Staff Sgt. Scott West of Salmon Arm RCMP addresses city council. (Martha Wickett/Salmon Arm Observer)

Carfentanil, bomb threat, child pornography cases part of Salmon Arm RCMP workload

2019 keeps police busy with major crimes and many traffic stops

A possible home invasion, a loaded shotgun and deadly opiates were all part of the Salmon Arm RCMP detachment’s reality in 2019.

Staff Sgt. Scott West informed Salmon Arm council on Jan. 27 about crime in the past three months as well as during the year that was.

During the last quarter of 2019, the police workload included culmination of an investigation which led to the arrest of suspects who police think were collecting drug debts, West said during his report.

There was an unrelated arrest was of a man with a loaded shotgun in his car. His intentions were unknown.

West said federal drug trafficking charges are being pursued against one drug dealer known to police whose products were tested by Health Canada and confirmed to contain carfentanil.

“We have opiates, we have fentanyl and we have carfentanil,” said West, pointing out that carfentanil is much more potent than fentanyl.

“In fact I’m told by my members who are on the street that there are people actually seeking fentanyl and carfentanil because of the effects, and how much magnified those are. The danger in that of course is that we see the heavier addictions, the crime that goes on to pay for those addictions and we also see overdoses.”

Read more: Property crime in Shuswap jumps in last quarter of 2018

Read more: Safety concerns in South Shuswap prompt reformation of Blind Bay Crime Watch

He said officers also continue to investigate a hoax where a package made to look like a bomb was left at a local business. Along with the inconvenience of evacuating the building, a bomb squad from Vancouver had to fly in to the Salmon Arm airport with a lot of equipment to deal with the potential threat.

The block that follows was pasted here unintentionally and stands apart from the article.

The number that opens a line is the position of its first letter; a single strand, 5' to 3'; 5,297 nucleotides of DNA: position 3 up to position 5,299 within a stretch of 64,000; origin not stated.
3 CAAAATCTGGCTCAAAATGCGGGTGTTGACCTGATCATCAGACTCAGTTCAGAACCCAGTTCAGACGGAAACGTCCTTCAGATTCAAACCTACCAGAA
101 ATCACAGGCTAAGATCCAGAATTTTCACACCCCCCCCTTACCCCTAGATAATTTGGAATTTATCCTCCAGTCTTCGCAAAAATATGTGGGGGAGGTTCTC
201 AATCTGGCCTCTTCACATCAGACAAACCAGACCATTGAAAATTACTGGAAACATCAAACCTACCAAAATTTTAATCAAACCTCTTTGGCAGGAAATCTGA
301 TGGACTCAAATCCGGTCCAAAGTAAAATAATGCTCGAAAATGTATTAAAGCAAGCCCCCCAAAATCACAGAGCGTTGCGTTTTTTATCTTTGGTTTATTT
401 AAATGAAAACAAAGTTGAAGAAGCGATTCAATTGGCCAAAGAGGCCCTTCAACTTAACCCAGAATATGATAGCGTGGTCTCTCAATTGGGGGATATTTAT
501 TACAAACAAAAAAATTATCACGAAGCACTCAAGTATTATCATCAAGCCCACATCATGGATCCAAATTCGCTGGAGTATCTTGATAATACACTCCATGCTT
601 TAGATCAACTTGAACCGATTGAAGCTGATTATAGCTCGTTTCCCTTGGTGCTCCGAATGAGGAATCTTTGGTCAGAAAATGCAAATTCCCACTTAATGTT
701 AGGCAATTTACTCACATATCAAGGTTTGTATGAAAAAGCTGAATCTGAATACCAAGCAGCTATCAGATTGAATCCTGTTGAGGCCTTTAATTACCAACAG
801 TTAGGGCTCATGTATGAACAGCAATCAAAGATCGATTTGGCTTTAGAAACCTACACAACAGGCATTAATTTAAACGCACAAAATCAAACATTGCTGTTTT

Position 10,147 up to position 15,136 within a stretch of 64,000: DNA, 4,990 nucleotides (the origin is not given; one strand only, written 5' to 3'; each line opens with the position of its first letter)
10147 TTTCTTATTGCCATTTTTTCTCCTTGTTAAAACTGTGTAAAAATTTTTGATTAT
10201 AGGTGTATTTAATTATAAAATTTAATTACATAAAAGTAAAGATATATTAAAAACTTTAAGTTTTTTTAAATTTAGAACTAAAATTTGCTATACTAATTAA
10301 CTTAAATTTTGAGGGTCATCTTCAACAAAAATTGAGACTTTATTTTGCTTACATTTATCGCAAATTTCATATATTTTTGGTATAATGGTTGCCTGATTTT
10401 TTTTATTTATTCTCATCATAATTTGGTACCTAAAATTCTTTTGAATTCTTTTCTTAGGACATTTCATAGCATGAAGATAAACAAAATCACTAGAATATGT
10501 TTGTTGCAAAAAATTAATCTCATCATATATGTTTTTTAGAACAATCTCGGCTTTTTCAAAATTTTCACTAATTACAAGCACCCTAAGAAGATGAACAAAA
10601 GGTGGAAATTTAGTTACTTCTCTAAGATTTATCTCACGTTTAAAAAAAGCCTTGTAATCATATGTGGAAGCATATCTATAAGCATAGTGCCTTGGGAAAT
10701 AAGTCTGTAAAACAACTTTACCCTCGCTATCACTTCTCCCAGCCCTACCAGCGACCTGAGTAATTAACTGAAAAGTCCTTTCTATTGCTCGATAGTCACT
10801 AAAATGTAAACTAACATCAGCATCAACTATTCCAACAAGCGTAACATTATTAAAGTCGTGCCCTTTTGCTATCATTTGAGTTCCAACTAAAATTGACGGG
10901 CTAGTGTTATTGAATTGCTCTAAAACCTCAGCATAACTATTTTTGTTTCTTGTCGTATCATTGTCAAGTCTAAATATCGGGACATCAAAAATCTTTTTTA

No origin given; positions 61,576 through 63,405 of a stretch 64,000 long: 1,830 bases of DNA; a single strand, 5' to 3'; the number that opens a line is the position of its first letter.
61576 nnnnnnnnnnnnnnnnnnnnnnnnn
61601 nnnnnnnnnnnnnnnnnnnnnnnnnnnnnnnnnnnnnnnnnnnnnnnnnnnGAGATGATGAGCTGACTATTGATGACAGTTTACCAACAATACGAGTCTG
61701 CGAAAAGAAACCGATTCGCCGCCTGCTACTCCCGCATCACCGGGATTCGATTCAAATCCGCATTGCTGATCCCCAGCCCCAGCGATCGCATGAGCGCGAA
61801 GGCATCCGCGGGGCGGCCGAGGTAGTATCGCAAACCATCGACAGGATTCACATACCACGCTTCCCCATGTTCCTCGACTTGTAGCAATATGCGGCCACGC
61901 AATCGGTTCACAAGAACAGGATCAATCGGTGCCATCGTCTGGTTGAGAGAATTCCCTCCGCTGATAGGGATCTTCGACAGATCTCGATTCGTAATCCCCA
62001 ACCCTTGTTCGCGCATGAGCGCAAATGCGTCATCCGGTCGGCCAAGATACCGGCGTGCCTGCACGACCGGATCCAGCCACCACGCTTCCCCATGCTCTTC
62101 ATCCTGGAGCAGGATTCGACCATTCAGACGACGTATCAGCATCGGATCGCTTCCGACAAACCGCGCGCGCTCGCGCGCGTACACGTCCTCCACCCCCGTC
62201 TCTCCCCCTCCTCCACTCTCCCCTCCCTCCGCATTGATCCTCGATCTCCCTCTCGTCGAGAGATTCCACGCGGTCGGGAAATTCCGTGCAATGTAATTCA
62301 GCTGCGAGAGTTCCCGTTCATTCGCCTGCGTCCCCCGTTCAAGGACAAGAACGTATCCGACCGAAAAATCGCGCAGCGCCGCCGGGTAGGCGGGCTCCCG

There were major crimes investigated throughout the year which included the homicide in April at a local church, as well as two child pornography cases. West said another two child pornography investigations are ongoing.

On the traffic beat, more than 1,400 traffic stops, prosecutions or warnings were part of 2019.

Officers also did curfew checks on more than 50 “priority offenders,” checks which West said are successful in preventing the commission of more crimes.

Read more: Sexual assaults, extortion on the rise even as crime rates stay low: Stats Canada

Read more: As crime rates in Canada increase, confidence in policing drops: poll

West also drew attention to the work of Police-Based Victim Services (PBVS), which consists of one person at this time, Shirley Deglan.

“One of our unsung heroes behind the scenes,” he said, noting that PBVS provided support to move than 400 clients last year, 232 of whom were in Salmon Arm, the rest in Sicamous and the rural areas.

That’s an increase of 88 per cent from 2016 numbers.

He said Police Based Victim Services and Community Based Victim Services with the SAFE Society complement each other’s work when appropriate. West wasn’t certain of the funding formula for PBVS and who pays what, but asked council to consider that one person has been providing support to victims and accompanying them through the court process.

West provided graphs showing that both property crimes and “persons crimes,” such as assaults, robberies and sex offences, have shown a general increase from 2017 through 2019.

In persons crimes, robberies were the lowest category, with sex offences next. Assault stats were up and down, which West said coincides with who happened to be in town.

As for property crime, residential break-ins hovered along the base line of zero, while next were thefts from vehicles and mischief to property. Property crime numbers spiked in September, which West said was due in part to more frauds in the community.

Overall, Salmon Arm’s crime rate is relatively low, he said, at five Criminal Code cases per 1,000 people.

He attributes it, in part, to pro-active efforts such as the talks given to seniors recently about how to avoid becoming a victim of fraud.


marthawickett@saobserver.net
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